Residents across the state saw firsthand how New Jersey hospitals stepped up and gave life-saving care during the worst pandemic in a century.
A recently released report attempts to quantify that effort in dollars.
Always There for Patients & Community, a report from the New Jersey Hospital Association on hospitals’ community benefit contributions during 2020, the pandemic’s first year, found that New Jersey hospitals and their employees saved lives, protected their communities through vaccination and continued to provide $3.4 billion in additional community benefits, including food assistance, mental health support and free and discounted care.
Beyond that total is a massive investment by New Jersey hospitals in responding to COVID-19 when it arrived in the state in March 2020, the NJHA said. Because community benefit reporting is based on standardized definitions, hospital efforts to expand bed capacity, open testing sites, educate community members and vaccinate New Jerseyans are not captured in the totals.
The biggest number may be this: The state’s hospitals have successfully discharged 140,000 COVID patients since the start of the pandemic in 2020.
“It’s impossible to measure the value of those 140,000 lives returning to their loved ones, their homes, their jobs,” NJHA CEO Cathy Bennett said. “It’s part of the commitment of New Jersey hospitals and their employees to serve and protect their communities.”
As one of the first states to be hit with COVID, New Jersey hospitals and their care teams were at the forefront in honing COVID care and treatment protocols. Their expertise, plus a statewide vaccination blitz, increased the COVID survival rate in New Jersey from 73.6% in April 2020 to 96.1% in June 2022 — the equivalent of 19,000 deaths averted, the report said.
The report also reflects the following statewide tallies of hospital community benefit:
- $2 billion in unpaid costs of care delivered to patients, which includes charity care for the uninsured, the unpaid costs of treating Medicare and Medicaid patients and the costs of other care delivered without receiving payment;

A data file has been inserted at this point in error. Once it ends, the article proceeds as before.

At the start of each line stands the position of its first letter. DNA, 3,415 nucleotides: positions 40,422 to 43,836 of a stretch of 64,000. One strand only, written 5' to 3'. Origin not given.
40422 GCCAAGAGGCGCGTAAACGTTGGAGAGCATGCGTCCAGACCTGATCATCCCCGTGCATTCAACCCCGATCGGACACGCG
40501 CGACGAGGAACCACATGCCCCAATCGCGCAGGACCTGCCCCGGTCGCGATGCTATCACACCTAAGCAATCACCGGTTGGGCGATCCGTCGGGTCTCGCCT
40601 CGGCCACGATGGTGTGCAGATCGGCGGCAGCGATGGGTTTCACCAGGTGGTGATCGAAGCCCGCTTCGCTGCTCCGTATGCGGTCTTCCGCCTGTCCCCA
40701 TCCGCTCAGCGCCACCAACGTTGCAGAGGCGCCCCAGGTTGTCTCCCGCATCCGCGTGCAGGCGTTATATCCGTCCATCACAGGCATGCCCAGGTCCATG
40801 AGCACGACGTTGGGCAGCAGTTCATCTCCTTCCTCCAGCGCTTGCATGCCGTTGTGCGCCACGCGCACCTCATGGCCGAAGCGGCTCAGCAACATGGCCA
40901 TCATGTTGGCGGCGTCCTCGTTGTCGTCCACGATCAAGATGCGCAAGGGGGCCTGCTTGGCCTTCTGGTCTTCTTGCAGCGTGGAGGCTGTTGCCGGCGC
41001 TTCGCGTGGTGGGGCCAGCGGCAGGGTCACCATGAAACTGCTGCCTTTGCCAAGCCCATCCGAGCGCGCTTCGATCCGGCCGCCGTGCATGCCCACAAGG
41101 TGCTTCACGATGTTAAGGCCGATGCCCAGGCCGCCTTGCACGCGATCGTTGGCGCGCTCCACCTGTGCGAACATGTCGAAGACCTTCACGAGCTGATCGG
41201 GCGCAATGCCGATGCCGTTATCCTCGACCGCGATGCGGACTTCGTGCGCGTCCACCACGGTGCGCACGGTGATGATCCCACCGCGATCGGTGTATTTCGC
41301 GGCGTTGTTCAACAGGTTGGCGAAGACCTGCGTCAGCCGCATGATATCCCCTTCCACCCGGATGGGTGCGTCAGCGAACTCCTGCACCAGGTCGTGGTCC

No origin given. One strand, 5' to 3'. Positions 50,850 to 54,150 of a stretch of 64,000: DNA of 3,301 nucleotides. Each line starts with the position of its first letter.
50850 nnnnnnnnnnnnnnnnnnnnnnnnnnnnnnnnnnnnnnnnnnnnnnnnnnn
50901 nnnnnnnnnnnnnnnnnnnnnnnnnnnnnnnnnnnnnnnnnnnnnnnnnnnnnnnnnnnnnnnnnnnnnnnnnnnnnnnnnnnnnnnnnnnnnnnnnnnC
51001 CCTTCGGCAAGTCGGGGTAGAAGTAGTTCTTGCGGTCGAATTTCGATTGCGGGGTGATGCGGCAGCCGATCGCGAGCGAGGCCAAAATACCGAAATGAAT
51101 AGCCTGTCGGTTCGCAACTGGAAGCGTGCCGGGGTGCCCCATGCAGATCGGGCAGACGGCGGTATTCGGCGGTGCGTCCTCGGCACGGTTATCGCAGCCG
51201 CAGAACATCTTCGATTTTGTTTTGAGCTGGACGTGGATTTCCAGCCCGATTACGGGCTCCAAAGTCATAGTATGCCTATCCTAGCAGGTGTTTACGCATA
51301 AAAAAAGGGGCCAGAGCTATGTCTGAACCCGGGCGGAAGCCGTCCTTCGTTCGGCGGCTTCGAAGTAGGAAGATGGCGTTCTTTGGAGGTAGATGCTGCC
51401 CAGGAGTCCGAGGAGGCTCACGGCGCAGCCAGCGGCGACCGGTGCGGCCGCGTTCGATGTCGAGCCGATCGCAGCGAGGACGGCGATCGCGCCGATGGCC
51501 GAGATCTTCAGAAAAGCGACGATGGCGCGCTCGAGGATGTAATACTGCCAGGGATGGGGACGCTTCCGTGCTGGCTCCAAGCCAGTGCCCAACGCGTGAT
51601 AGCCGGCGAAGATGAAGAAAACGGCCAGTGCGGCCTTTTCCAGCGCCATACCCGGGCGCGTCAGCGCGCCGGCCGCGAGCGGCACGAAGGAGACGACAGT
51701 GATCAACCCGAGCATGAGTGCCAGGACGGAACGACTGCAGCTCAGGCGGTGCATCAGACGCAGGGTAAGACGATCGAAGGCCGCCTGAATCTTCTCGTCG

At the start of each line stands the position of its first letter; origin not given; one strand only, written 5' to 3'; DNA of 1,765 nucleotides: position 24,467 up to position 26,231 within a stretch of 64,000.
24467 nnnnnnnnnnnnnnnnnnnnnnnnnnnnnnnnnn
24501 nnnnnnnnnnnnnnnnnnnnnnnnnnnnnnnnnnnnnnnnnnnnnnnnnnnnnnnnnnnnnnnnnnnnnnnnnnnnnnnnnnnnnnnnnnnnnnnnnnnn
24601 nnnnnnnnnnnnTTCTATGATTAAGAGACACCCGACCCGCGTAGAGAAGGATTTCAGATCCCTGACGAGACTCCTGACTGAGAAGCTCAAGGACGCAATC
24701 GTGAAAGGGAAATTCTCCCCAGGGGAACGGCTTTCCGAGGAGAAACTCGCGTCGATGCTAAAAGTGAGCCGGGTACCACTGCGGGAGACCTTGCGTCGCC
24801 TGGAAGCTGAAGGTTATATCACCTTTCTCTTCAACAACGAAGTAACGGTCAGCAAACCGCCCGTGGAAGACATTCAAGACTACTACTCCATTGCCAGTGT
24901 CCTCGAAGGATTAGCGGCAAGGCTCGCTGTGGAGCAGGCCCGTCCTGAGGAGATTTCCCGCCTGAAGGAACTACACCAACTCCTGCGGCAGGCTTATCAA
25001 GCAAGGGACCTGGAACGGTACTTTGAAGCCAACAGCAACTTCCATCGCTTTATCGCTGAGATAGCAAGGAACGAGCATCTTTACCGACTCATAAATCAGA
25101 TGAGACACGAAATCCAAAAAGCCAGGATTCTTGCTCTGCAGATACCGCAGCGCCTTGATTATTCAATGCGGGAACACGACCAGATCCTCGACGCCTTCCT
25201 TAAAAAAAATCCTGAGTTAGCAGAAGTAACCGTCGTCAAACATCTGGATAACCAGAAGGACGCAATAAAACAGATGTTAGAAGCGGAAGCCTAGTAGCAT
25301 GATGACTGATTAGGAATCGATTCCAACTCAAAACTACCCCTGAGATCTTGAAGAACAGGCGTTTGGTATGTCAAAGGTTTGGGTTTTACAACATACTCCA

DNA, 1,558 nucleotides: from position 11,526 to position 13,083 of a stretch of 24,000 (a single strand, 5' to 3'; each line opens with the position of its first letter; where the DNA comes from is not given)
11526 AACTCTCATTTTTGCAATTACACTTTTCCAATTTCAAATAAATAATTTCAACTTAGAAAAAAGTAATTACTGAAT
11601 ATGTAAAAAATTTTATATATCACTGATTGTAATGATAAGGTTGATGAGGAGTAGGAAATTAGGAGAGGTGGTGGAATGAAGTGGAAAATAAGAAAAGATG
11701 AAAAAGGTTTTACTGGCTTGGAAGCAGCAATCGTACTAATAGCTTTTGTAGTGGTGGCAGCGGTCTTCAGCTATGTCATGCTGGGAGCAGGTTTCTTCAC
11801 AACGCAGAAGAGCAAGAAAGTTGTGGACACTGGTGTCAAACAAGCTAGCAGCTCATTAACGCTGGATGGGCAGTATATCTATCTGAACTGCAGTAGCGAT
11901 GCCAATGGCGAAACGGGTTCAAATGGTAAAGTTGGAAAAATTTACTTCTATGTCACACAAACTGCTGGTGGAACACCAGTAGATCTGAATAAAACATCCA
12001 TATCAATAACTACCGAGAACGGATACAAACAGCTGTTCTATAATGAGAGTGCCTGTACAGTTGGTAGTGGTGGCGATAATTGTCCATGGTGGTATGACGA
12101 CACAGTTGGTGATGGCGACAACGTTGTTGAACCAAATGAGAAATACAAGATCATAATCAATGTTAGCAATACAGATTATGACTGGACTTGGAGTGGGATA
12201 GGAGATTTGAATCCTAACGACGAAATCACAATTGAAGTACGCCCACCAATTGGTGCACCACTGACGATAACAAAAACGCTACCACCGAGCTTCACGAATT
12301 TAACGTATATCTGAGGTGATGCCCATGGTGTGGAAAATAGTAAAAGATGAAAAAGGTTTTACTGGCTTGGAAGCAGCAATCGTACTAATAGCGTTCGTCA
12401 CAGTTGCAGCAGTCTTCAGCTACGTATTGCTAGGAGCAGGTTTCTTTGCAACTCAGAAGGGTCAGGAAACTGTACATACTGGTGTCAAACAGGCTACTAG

- $43.2 million in community health improvement services, which include prevention, wellness and other services such as nutrition programs, clinics and health screenings;
- $224.1 million in health professions education, which includes continuing education for today’s employees and graduate medical education for the next generation of health care professionals;
- $1.2 billion in other community benefit programs, which includes initiatives that respond to a local need, such as investments in housing, local safety partnerships or contributions to municipal services or community groups.
These totals are based on reports from 90% of the state’s nonprofit hospitals and then extrapolated to reflect 58 nonprofit hospitals in the state.
“Hospitals are anchors in their communities in countless ways — 24/7 access to health care services; billions of dollars in unpaid care to the poor and uninsured; 150,000 reliable, well-paid jobs; and millions of dollars invested in social determinants of health,” Bennett said. “Hospitals’ support helps relieve government’s burden while also fulfilling their commitment to building healthy communities.”